These are the zombie cars.
These are the cars that died ages ago, forgotten and unwanted by the American masses. They are the Chrysler Pacifica, the Dodge Magnum, the Pontiac Aztek, and the Chevy TrailBlazer. There are many more, but today it’s these cars that have caught our attention.
Because they are back from the dead and living among us once more.
The source of their surprise resurrection might be a little shocking. It’s not the original owners looking to experience the vehicles they let get away. No, this time it’s their kids.
It’s the new generation, the group known as the millennials, who are snatching up these old dead cars and bringing them back to life.
Automakers are desperate to get the youngest generation into their showrooms to test-drive their latest wares. To cater to the perceived needs of young people, car companies have integrated every conceivable piece of technology into new automobiles while designing them with a creative edge and pricing them competitively.
As it turns out, millennials do indeed want good deals, but many are turning to yesterday’s cars to find them.
An Automotive News article said,
Millennials are more practical used-car shoppers than we might otherwise credit them…. They may not go into the shopping process targeting these lesser-known vehicles, but when they see how their price tags stack up against other, better-known vehicles, they suddenly become a lot more attractive.
It’s the cars mentioned above that have the highest take rates among young people, with the infamous Aztek’s second life credited to its “Breaking Bad” fame.
Here’s what’s really interesting, though: Those old cars have the technological aptitude of a grapefruit, while their new owners can’t remember a world without Siri. Those old cars have no Bluetooth, no USB connection, and no touchscreen interface. Some of them probably even lack power windows.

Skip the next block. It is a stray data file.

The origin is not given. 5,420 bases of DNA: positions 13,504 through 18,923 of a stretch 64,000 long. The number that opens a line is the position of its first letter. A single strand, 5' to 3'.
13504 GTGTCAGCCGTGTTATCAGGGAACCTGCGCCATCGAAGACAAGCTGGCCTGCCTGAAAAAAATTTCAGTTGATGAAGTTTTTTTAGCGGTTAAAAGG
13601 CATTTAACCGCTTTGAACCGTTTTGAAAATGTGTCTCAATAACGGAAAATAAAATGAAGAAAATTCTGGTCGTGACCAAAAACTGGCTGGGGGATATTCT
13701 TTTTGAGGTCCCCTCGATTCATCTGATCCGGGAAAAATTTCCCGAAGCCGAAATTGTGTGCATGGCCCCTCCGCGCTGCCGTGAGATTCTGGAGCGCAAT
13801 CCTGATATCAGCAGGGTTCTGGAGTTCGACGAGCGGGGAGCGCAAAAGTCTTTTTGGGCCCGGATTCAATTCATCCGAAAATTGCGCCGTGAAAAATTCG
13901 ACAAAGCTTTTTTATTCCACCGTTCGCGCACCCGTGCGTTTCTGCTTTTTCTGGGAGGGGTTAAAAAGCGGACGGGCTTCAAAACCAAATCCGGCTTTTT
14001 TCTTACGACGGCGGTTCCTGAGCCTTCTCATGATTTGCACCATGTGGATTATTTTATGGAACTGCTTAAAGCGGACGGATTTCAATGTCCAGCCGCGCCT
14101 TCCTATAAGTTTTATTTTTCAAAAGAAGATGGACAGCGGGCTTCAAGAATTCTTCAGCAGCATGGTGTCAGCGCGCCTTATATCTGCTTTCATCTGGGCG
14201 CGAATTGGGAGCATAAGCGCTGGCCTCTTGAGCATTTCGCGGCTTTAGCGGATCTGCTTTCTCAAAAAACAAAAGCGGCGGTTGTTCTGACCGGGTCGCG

How can tech-savvy kids live in a smart world while driving a dumb car?
As it turns out, there are a couple of solutions for that.
Verizon has a new device called Hum, which can turn these older cars into Internet-connected vehicles.
The company says,
Subscribers simply install hum through an onboard diagnostic (OBD) reader that is plugged into the vehicle’s OBD port, and a Bluetooth-enabled device that is clipped to the visor. The monthly subscription also includes a smartphone app allowing subscribers to monitor their vehicle health, contact help, and manage maintenance needs, even when they are not behind the wheel.
The service costs $14.99 per month and is available to anyone.
AT&T also has a device, called Mobley, which plugs into the OBD port on most 1996 and newer cars and uses a 4G LTE connection to create a Wi-Fi signal that’s on whenever the car is on. Unlike Hum, an AT&T service contract is required to use the device.
With technology like this, any car can now be raised from the dead and thrive in this modern world.
Would you want modern technology in your older car?